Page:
Don't just look at the job titles, take the time to review each job in detail and dig deeper into the employer information at both our site and the employer website itself. You can also take a top-down approach to find out who is hiring and for what type of roles by reviewing our Top Entry Level Employers list of more than 400 employers representing tens of thousands of entry level jobs. Take time to customize your response to each employer and follow up whenever possible in order to move on to the interview phase of your job search. After you find and apply for entry level jobs, you are ready to move on to the next step toward getting a job.
You can have a great background, great education and great resume, but if you do not interview successfully, you will not get hired. Job interviewing is a new aspect of your life going forward and a valuable life skill. You were likely taught as a child not to talk too much about yourself, yet interviewing is exactly that—talking about yourself. Better, selling yourself. Explaining to the interviewer why you are the best candidate for this job. In order to do this successfully, you need to be a S-T-A-R interview. You need to answer each question behaviorally with the Situation or Task, the Action you took and the Results achieved to achieve a full S-T-A-R answer.
Unlike prepping for your college exams, you can actually review all of the potential questions in advance. Read through our 100 Common Interview Questions in detail. Don't just read through them casually or even academically. Read each question thinking about how you would respond. What example would you use, from your education or experience, to best answer each question? Then think about how you would build out your answer following the S-T-A-R principle. Then practice in advance. Have someone else go through the interview question list with you in prep and have them critique your answers.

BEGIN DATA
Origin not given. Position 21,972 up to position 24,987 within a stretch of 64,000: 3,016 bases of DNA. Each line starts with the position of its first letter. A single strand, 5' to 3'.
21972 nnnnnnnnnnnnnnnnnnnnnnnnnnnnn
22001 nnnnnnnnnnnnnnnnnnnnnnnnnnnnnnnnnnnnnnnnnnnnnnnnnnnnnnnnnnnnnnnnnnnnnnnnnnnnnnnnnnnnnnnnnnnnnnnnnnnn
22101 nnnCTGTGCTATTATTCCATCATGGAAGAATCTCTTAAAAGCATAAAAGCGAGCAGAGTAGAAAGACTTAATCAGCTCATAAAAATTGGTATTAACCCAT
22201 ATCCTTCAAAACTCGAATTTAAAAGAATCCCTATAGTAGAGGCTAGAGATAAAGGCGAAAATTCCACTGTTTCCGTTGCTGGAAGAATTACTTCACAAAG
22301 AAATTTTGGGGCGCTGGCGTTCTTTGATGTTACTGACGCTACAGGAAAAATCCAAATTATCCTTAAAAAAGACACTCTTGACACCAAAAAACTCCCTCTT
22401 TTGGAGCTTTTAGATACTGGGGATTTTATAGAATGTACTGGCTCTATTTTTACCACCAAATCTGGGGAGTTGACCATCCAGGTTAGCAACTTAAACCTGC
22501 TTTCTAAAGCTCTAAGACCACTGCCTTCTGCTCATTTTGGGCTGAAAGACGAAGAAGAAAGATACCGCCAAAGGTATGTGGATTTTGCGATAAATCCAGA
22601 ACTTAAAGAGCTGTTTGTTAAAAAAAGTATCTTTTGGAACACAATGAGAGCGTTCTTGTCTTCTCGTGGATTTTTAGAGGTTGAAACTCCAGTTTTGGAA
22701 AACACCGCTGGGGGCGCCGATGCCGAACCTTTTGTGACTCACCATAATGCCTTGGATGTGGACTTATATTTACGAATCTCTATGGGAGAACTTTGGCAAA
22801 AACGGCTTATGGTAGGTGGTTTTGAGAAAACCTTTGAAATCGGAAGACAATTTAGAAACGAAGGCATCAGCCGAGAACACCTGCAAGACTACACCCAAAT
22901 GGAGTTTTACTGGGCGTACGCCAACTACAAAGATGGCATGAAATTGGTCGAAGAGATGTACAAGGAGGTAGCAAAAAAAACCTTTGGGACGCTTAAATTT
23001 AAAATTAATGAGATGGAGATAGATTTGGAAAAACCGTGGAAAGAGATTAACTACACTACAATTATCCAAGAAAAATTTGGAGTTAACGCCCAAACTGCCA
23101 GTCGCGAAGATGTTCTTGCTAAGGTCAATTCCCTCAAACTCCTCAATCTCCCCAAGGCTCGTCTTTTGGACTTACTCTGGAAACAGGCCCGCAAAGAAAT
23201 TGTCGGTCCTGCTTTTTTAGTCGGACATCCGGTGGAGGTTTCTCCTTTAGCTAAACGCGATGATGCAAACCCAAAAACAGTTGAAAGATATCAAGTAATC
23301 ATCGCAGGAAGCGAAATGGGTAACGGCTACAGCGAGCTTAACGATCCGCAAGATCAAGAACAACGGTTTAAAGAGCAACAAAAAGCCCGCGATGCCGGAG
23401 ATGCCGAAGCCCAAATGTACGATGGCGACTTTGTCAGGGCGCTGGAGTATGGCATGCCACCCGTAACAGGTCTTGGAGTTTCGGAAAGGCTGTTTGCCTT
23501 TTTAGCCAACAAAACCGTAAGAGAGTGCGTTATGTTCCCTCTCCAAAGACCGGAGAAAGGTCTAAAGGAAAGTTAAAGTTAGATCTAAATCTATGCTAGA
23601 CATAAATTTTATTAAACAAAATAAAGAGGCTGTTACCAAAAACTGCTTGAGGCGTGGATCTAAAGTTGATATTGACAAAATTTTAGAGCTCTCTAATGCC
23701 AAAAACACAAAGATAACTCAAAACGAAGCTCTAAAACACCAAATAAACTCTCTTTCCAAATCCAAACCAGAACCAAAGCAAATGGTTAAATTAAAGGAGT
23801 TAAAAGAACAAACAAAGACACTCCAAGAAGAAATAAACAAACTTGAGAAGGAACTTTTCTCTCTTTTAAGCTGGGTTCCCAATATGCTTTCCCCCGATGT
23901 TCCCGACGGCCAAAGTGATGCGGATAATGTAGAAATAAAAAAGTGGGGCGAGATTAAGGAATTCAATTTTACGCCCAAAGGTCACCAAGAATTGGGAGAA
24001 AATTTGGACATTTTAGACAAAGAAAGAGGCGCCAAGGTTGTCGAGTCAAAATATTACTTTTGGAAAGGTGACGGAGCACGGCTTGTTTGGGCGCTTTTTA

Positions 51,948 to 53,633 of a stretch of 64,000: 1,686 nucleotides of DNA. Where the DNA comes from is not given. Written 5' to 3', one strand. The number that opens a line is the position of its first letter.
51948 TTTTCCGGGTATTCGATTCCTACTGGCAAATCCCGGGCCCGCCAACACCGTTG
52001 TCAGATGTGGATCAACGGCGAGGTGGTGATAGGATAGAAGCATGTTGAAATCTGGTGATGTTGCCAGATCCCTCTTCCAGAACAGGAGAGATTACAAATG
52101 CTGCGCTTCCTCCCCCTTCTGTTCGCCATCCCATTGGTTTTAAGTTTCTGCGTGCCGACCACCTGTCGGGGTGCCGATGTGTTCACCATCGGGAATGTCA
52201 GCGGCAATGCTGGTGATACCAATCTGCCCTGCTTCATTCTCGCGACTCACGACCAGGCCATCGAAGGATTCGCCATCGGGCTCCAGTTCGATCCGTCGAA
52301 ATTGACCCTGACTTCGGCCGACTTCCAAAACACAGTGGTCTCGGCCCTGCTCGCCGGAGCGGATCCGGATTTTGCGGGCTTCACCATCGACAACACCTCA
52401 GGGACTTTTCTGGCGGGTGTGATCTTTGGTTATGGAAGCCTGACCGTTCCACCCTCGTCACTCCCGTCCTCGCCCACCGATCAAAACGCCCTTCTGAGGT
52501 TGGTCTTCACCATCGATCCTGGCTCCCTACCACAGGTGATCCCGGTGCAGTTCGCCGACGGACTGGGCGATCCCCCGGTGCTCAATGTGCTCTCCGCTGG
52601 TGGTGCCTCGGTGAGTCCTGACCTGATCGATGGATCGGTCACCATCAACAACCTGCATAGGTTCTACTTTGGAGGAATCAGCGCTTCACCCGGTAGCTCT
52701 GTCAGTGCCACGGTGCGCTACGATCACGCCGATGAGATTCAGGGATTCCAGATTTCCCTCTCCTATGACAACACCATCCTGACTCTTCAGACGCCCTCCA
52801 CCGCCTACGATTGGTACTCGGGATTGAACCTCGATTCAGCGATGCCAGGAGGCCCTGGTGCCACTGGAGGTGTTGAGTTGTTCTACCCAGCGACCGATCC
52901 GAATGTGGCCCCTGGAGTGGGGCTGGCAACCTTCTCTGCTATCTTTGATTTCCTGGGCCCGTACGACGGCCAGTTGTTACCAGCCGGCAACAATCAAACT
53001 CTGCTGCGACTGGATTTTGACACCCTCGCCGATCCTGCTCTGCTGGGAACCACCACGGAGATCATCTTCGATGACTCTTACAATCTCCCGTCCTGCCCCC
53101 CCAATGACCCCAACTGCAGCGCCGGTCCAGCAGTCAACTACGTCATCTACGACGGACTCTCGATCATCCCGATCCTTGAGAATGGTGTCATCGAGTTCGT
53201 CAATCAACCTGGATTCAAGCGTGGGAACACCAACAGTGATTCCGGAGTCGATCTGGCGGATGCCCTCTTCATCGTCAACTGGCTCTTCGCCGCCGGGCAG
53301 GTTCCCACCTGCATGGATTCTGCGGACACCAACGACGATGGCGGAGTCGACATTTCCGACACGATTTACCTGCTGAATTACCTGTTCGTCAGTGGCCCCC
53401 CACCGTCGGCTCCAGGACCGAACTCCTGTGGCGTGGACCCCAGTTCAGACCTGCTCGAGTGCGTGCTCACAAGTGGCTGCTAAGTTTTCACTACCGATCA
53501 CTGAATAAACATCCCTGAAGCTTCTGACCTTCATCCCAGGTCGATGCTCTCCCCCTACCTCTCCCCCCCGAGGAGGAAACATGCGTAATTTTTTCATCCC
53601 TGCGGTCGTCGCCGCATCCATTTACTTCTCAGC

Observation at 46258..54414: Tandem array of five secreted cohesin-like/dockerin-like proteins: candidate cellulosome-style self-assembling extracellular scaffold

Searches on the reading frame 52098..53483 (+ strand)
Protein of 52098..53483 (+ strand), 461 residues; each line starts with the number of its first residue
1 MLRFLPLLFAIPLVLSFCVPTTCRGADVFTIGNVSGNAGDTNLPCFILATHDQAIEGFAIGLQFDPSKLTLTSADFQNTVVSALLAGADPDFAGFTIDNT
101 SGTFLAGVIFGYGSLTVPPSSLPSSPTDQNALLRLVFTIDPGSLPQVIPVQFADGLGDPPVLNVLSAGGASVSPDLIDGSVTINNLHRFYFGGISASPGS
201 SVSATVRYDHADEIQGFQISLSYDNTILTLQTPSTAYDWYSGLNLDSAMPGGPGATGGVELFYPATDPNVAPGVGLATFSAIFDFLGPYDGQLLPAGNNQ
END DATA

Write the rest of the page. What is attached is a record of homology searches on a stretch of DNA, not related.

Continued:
Once you are ready to interview, know that the actual interview will be much more difficult than your friend or family member asking the questions. A well-trained interviewer will probe deeply into your answers. Interviewing is a skill in which you will improve over time. So don't be discouraged if you don't ace your first job interview. It typically takes time and multiple interviews before you get to the point of an actual job offer. Once that happens, after you have interviewed successfully, you are ready to move on to the next step.
It is truly a great day when you finally receive a job offer. However, do not make the mistake of immediately accepting the first offer made. Doing so may leave options on the table that you could have explored further. Before you accept the job offer, you need to: 1) call in all pending opportunities; and 2) make sure the job offer is acceptable.